Technology is great when it works, right? It’s such an embedded part of most of our lives when we are not in the throws of a global pandemic that many of us hardly think about it. Now, though, when early interventionists are chin deep in trying to navigate tele-intervention, figuring out how to connect through technology is essential.
I’ve been picking the brains of amazing EI practitioners and local system managers to find out what they are doing to make the technology work, not only for themselves but also for the families they support. I’ve organized some of the great ideas I’ve heard into the list below.
A big THANK YOU to the practitioners and leaders from Fairfax, Norfolk, Prince William, Danville-Pittsylvania, Southside, Roanoke Valley, Rockbridge Area, Central VA, Cumberland Mountain, Middle Peninsula-Northern Neck and others who shared their experiences with me!
7 Technology Tips
Here are 7 tips for managing technology when preparing for or providing tele-intervention:
1. Prepare yourself first – Before you contact the parent, make sure you have an understanding of what tele-intervention is. Watch the TelePractice in Early Intervention webinar for a fantastic overview and tons of strategies. Watch a video such as A Home Visit with Zander, Providing Early Intervention Services through Distance Technology, or Tele-Intervention – Coaching during Family Chore-Laundry to see how coaching works during tele-intervention. Educate yourself about the technology so you can answer parents’ questions as best you can. Larry Edelman has prepared a great resource document about technology: Planning for the Use of Video Conferencing for Early Intervention Home Visits during the COVID-19 Pandemic (PDF, New Window)– check it out!
2. Touch base the “usual way” – Reach out to the parent using your typical means of communication – phone, email, or text, depending on what’s permitted in your program or preferred by the family. Check in about the family’s welfare first, then ease the conversation into virtual options for connecting.
3. Explore and explain options – Without making any assumptions about family preferences or capability, explore the available options for video visits or phone contacts for service delivery. Explain how each option could work and paint a picture of what it might look like. If the parent is interested (or even unsure), share a link to the video, A Home Visit with Zander, so he/she can watch a visit and hear from a parent about how tele-intervention can work. Be sure to invite the parent to ask questions, share any worries, and think through the possibilities with you.
4. Share your vulnerability – It’s okay to let the parent know that this is new for you too. Assure the parent that you will figure it out together and that, if the parent chooses the high tech option (aka video confererencing) and something goes wonky, you always have a low tech option as Plan B (aka phonecall).
5. Schedule a tech check – Before the actual video visit, schedule a 15 minute tech check. This may be a non-billable activity, but it’s worth it. Send the parent the video conferencing link with detailed instructions about how to connect. Get online together, check video, audio, lighting, etc. and talk about where the device will be positioned so you can see the family the best. Plan together for what the parent wants to do during the actual visit and how the technology can be used so you can observe and collaborate. If you or the parent has tech problems, remember the #1 rule of thumb with troubleshooting: when in doubt, back out and try again. Log out of the video conference and try to log back in. If that doesn’t work, log out and restart the computer. If that still doesn’t work, try another browser. Persistence will pay off, I promise.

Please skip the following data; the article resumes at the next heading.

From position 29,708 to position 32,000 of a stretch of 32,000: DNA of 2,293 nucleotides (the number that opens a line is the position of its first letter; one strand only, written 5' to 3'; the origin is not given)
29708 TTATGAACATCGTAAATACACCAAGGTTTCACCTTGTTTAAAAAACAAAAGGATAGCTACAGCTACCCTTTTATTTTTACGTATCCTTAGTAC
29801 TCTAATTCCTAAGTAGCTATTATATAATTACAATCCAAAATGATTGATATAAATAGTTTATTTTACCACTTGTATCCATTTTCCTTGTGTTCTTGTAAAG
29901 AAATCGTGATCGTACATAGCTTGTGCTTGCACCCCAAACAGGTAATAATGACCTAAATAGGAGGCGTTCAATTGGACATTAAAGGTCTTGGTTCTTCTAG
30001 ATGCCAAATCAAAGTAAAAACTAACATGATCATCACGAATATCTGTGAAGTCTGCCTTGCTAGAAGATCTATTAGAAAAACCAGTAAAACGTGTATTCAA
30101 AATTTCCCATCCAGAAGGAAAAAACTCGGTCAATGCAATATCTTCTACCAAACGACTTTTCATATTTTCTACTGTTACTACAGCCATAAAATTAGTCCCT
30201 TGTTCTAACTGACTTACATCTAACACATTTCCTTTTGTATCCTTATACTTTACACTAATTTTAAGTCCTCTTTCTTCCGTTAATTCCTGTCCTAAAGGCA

6. Problem-solve Wifi issues – Here’s where practitioners are getting creative. I’ve heard of folks parking in the family’s driveway for the video visit so the family can access the practitioner’s hotspot, then holding the visit using technology with the practitioner parked outside. What an idea! Some schools are offering hotspots for older children – can the family use that connection for the visit? If there are limitations on data or bandwidth, schedule the visit at a time when issues should (hopefully) be at a minimum, like in the afternoon after older children are finished with online learning.
7. Let the parent decide – If a parent is unsure about either option, encourage him/her to try a phone or video visit then evaluate how it went. If the parent declines, that’s okay. Parents can put their services on hold at any time; just be sure that they fully understand their options, privacy, and the support you can provide. Be sure to document your discussion and check back in with the family often in case they change their minds.
Once everything is in place and your fingers are firmly crossed, schedule that first visit and go for it. Take a deep breath before you connect with the parent and enter the video call with confidence. Expect some hiccups, be flexible, practice your patience, and exercise your sense of humor. This will get easier and both you and the family will adjust, together.
You’ve got this.
What strategies are you using to prepare families for tele-intervention?
What creative ideas are you using to help families manage technology needs?
Let’s hear your best ideas! Share them in the chat and let’s continue to support one another. J
For more information, videos, webinars, and online training related to tele-intervention, visit these sites:
COVID-19 and EI Tele-Intervention Updates – VA EI Professional Development Center
Coronavirus Disease (COVID-19) – ECTA Center